• Pilgrim Theology

  • Core Doctrines for Christian Disciples
  • By: Michael Horton
  • Narrated by: Vicas Adam
  • Length: 20 hrs and 56 mins
  • Unabridged Audiobook
  • Release date: 02-05-13
  • Language: English
  • Publisher: Zondervan
  • 4.5 out of 5 stars 4.5 (81 ratings)

Regular price: $46.77

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Publisher's Summary

The 2011 award-winning publication The Christian Faith garnered wide praise as a thorough, well-informed treatment of the philosophical foundations of Christian theology, the classical elements of systematic theology, and exegesis of relevant biblical texts. Pilgrim Theology distills the distinctive benefits of this approach into a more accessible introduction designed for classroom and group study.
In this book, Michael Horton guides readers through a preliminary exploration of Christian theology in "a Reformed key". Horton reviews the biblical passages that give rise to a particular doctrine in addition to surveying past and present interpretations. Also included are sidebars showing the key distinctions readers need to grasp on a particular subject, helpful charts and tables illuminating exegetical and historical topics, and questions at the end of each chapter for individual, classroom, and small-group reflection.
Pilgrim Theology will help undergraduate students of theology and educated laypersons gain an understanding of the Christian tradition’s biblical and historical foundations.
©2013 Michael S. Horton (P)2013 Zondervan
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Customer Reviews

Most Helpful
5 out of 5 stars
By Steve on 02-06-13

Great content, but don't blink

What did you love best about Pilgrim Theology?

Michael has a great way of explaining deep topics without overwhelming the reader/listener, as long as you don't mind (painlessly) expanding your vocabulary in the process.
The pace demands the listener pay closer attention than some would prefer (but that is more of a criticism of the potential listener than this author). Fortunately he keeps things quite interesting.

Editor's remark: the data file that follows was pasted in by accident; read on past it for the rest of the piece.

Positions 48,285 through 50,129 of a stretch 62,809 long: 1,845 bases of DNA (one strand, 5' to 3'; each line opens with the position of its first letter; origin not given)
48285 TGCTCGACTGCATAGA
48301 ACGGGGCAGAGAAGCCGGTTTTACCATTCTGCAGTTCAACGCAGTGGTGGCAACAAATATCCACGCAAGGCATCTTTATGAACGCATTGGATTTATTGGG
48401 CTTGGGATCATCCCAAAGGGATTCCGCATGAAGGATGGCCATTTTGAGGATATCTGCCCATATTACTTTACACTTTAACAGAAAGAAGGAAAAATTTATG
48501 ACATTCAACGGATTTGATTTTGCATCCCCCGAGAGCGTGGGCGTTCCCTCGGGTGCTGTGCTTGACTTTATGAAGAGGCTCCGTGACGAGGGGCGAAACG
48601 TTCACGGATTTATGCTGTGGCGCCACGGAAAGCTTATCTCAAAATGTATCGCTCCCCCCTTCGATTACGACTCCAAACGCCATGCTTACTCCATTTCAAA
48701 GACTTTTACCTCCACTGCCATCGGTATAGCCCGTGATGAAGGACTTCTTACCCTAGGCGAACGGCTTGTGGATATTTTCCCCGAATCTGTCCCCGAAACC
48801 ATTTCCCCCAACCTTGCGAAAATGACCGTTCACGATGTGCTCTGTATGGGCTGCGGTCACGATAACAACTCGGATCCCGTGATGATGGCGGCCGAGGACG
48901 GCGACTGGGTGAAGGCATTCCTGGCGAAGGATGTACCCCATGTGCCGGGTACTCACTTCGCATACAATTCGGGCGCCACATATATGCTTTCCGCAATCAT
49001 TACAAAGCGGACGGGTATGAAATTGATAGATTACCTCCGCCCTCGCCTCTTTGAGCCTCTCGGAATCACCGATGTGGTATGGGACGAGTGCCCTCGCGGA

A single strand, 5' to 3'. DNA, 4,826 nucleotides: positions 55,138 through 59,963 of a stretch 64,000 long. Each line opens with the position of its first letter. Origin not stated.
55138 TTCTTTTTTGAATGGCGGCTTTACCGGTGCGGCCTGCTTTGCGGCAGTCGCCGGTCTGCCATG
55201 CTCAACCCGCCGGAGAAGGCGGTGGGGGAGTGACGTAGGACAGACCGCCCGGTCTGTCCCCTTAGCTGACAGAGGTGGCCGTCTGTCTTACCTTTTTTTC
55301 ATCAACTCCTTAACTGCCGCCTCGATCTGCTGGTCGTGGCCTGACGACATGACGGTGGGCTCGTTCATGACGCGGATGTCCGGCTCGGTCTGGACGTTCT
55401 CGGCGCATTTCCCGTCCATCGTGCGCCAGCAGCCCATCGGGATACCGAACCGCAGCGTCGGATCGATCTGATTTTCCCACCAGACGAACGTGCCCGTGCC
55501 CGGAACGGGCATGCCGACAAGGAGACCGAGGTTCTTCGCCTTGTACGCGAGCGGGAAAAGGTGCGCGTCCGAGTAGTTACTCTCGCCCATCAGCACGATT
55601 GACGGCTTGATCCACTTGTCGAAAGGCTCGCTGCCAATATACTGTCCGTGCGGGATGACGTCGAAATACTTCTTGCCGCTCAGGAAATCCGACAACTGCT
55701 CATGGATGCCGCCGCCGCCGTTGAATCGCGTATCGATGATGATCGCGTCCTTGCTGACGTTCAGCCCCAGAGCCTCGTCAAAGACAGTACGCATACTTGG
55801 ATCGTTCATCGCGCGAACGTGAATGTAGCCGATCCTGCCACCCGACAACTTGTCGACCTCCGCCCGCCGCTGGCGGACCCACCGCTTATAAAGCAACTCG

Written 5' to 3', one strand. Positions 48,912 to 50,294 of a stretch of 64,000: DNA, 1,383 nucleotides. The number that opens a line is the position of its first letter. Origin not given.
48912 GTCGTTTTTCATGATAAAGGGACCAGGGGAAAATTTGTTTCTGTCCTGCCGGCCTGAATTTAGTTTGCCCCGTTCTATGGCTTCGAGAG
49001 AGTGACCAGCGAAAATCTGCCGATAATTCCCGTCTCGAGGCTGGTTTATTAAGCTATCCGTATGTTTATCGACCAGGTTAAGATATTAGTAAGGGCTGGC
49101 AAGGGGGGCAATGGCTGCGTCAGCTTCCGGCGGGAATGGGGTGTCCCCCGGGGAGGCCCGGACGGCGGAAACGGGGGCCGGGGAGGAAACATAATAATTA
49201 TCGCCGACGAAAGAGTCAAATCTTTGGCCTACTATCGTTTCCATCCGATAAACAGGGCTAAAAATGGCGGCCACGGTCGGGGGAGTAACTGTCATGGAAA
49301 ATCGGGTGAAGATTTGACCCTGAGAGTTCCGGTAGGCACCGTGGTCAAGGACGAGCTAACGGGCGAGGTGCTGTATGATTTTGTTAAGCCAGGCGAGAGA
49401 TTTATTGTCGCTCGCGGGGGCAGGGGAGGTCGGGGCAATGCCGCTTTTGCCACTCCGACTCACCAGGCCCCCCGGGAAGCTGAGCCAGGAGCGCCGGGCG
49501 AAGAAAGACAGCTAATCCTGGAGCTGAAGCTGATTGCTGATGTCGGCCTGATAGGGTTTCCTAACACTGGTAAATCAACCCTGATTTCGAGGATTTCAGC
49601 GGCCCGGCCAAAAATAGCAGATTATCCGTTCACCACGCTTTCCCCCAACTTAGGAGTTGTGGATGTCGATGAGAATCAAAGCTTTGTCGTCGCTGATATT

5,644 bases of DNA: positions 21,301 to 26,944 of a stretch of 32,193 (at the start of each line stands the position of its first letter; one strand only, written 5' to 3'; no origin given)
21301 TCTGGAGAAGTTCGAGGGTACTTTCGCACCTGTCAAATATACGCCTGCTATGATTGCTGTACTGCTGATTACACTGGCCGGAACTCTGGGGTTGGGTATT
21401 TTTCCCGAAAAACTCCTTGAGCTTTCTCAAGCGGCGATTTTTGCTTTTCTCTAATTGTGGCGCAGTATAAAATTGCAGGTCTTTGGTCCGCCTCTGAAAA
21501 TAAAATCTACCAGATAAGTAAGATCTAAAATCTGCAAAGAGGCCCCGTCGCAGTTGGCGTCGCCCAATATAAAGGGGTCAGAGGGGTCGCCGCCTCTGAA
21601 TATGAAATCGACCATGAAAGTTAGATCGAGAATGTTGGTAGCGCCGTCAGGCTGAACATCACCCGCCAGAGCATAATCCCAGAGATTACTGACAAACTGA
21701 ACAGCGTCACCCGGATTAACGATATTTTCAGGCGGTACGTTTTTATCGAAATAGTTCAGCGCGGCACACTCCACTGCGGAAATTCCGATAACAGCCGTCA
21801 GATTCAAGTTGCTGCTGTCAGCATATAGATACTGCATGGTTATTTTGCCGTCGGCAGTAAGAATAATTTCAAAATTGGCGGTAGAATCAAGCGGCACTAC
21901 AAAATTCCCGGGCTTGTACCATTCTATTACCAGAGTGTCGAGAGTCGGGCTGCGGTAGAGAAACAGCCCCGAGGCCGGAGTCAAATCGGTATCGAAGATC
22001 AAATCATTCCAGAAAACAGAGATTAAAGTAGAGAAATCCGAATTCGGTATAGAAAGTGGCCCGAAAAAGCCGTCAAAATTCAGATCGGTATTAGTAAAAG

I started listening on the release date and kept it on continuously to the end, pausing only to sleep. Can I give this book SIX stars???

What other book might you compare Pilgrim Theology to and why?

Most anything by R C Sproul - written for those of us who haven't graduated from Seminary but secretly wish we had.

Have you listened to any of Vicas Adam’s other performances before? How does this one compare?

I have no previous experience with this narrator. He did an above-average job with this book, but credit should be given to the author for writting in a style that is more conversational than most Theological texts.

Was there a moment in the book that particularly moved you?

I appreciate Michael's treatment of the Gospel itself, which I gather is something few church-goers could accurately define, much less communicate clearly.

Any additional comments?

Many thanks to Audible for providing this book and others like it, especially when so many "contrary theological opinions" pepper the shelves here...

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9 of 9 people found this review helpful

5 out of 5 stars
By Amazon Customer on 04-14-15

great book, not a good adaptation

Mike Horton is a brilliant thinker and great writer. I am disappointed with this audio book - wish I had read the book instead. One thing is that sidebars and lists that work well in print don't work as well in audio. Also the narrator is not a great fit for this book - too flat, not getting emphasis in the right place, and not pronouncing ancient names in the commonly accepted ways. Nevertheless it's a great book.

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4 of 4 people found this review helpful

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Customer Reviews

Most Helpful
4 out of 5 stars
By Andy Charters on 06-04-13

Systematic Theology of the Reformation in context.

Pilgrim theology has a healthy respect for Calvin and the Reformation. It seek to place this in a modern context by looking at the perceived common paradigms, which continue to influence contemporary culture.
It seeks to be accessible to lay people and for group study.
It fails to give the proper place to post millennialism and to the Reformed eschatology, which is surprising because the Reformers had featured large up until the end.
I am really enjoying a second listen and it has helped me to scrutinise some thorny issues.
Should be a must listen for all Christians.

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3 of 3 people found this review helpful

5 out of 5 stars
By Thinker on 06-06-13


Excellent systematic theology book! It is very clear and insightful. Michael Horton has a great wisdom. This book is also gospel-centred. I have listened to it once and starting to listen to it again from the beginning. It is sooooooooooooo goooooooooooooooooood!

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2 of 2 people found this review helpful

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